You can easily assign any label to your storage device simply from This PC.
3. Use CommandPrompt
- Press Windows Key + X to open Win + X menu and choose Command Prompt (Admin).
- When Command Prompt opens enter F: and press Enter.
- We used F: because that’s the letter of our storage device, but you’ll have to use the letter that represents your storage device.
- After your current directory changes to F: drive, simply enter dir and press Enter to list the contents of that directory.
- Optional: You can make this process even more simpler by entering the vol F: command as soon as the Command Prompt opens.
If you need to find your volume label, you can use Command Prompt. Finding your volume label with Command Prompt might be a bit more complex, but in some cases, you might have to completely rely on Command Prompt and use it to make changes to your hard drive.
Now that you know how to find your disk label, you should be able to fix the Enter current volume label for drive C message. According to users, you just need to enter your volume label when this problem occurs and press Enter.
If you don’t have a volume label assigned, you can simply leave it blank and press Enter. According to users, this error mostly occurs when you’re trying to convert FAT32 drive to NTFS drive using convert command in Command Prompt.
In some rare cases this message can appear if your volume label is corrupt, and if that’s the case, you might have to reformat that partition in order to fix this error.
Keep in mind that formatting your partition will delete all files from it, therefore be sure to create a backup. To format your partition using Command Prompt, do the following:
- Open Command Prompt as administrator.
- When Command Prompt opens, enter diskpart and press Enter.
- Now you need to select your hard drive.
- To do that, enter list disk and list of all available hard drives and storage devices will appear.
- Judging by the size, locate the hard drive that you want to use and enter select disk x.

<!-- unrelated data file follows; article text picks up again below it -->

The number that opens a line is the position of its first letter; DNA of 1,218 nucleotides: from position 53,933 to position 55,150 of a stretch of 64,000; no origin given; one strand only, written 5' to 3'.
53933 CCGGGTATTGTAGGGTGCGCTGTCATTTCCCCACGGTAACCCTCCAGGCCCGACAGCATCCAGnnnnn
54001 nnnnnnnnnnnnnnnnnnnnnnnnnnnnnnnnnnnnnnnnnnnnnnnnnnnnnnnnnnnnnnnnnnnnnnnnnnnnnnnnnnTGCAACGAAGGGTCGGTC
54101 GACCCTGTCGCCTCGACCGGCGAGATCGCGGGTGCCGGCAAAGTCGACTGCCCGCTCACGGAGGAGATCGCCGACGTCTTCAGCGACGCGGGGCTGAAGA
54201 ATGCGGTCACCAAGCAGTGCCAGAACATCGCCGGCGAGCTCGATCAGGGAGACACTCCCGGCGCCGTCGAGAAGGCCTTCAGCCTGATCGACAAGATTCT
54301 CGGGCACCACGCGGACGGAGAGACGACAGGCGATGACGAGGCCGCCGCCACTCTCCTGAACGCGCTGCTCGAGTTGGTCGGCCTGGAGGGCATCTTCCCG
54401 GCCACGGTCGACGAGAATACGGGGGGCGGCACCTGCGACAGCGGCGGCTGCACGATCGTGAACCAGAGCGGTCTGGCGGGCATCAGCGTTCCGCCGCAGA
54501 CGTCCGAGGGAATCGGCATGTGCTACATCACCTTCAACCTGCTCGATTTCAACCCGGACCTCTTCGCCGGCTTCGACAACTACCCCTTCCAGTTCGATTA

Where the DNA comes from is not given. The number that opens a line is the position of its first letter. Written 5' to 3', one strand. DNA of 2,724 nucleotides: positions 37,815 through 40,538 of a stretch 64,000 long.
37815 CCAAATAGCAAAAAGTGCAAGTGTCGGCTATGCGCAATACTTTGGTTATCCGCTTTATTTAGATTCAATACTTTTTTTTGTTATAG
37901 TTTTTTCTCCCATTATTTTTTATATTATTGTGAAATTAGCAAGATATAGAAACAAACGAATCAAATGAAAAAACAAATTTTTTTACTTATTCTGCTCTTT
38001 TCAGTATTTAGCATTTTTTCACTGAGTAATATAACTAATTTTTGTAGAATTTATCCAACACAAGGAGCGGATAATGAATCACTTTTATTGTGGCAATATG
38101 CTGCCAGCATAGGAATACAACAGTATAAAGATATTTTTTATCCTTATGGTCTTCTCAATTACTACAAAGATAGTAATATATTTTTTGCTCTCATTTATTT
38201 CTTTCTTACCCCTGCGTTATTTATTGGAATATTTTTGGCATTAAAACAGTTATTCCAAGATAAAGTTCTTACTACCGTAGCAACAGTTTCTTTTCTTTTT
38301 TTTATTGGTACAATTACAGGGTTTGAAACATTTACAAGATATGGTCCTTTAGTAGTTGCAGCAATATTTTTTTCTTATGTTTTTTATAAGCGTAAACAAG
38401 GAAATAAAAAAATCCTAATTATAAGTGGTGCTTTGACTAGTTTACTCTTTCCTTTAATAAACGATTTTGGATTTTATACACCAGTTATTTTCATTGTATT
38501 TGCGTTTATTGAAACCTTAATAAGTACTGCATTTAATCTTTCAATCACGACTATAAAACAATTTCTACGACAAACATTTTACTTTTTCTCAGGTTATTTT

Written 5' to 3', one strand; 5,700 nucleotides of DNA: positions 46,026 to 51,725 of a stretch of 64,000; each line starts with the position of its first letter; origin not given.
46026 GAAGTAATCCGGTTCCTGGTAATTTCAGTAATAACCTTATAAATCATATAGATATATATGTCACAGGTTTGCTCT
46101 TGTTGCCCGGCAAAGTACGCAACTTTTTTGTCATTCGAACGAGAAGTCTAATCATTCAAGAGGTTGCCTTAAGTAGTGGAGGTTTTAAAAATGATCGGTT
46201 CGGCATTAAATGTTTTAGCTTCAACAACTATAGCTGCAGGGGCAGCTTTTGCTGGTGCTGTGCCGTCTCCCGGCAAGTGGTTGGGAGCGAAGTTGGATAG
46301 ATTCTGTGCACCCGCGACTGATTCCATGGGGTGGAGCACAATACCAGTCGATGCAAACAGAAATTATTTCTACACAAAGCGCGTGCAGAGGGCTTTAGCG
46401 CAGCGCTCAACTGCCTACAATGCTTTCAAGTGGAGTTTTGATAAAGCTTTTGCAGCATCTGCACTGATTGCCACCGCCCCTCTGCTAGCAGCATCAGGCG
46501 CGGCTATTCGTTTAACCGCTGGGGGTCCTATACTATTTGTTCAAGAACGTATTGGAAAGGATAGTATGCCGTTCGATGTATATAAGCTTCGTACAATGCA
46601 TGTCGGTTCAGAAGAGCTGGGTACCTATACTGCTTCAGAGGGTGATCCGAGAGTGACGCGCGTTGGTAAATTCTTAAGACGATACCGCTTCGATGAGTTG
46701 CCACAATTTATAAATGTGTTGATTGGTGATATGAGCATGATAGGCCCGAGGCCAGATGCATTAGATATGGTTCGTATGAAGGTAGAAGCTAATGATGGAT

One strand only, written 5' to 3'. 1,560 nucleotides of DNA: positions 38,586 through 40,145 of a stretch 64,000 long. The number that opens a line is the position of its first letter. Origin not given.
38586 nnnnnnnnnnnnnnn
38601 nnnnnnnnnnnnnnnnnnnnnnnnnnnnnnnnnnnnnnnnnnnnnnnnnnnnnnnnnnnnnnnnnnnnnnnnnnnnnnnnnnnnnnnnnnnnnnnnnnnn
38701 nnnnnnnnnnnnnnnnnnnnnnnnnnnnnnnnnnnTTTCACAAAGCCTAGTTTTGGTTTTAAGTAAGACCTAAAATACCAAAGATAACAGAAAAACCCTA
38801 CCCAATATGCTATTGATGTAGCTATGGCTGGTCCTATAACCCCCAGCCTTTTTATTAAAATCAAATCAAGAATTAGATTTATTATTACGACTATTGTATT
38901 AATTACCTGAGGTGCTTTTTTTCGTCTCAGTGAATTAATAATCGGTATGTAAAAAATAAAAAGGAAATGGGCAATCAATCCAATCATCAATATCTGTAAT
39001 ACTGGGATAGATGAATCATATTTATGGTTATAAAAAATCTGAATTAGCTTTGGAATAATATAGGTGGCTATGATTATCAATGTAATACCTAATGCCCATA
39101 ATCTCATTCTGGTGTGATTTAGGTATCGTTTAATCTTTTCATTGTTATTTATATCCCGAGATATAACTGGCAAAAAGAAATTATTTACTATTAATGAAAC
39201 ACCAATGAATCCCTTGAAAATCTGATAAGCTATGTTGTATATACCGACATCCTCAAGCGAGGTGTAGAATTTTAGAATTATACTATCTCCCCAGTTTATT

- Replace x with the appropriate number.
- Enter list partition to list all available partitions on that hard drive.
- Enter select partition x to select an appropriate partition.
- After that, enter format fs=ntfs quick label=your_label.
- You can replace your_label with any label that you want to use for that partition.
- Press Enter and the formatting process will now start.
We have to warn you that diskpart is an extremely powerful tool and almost all changes performed with this tool are irreversible, therefore use extra caution and make sure to double check everything before proceeding.
Another way of format your partition is to open This PC and use the format option. To do that, follow these steps:
- Open This PC, locate the partition you want to format, right click it and choose Format from the menu.
- Select the File system that you want to use, enter Volume label and press Start.
Once again, formatting will remove all files from a certain partition, so be sure to back them up before you proceed.
Enter current volume label for drive is usually not an error, and in most cases you just need to find your volume label and enter it in order to proceed. If your volume label is corrupted for some reason, you might have to format your partition in order to fix this problem.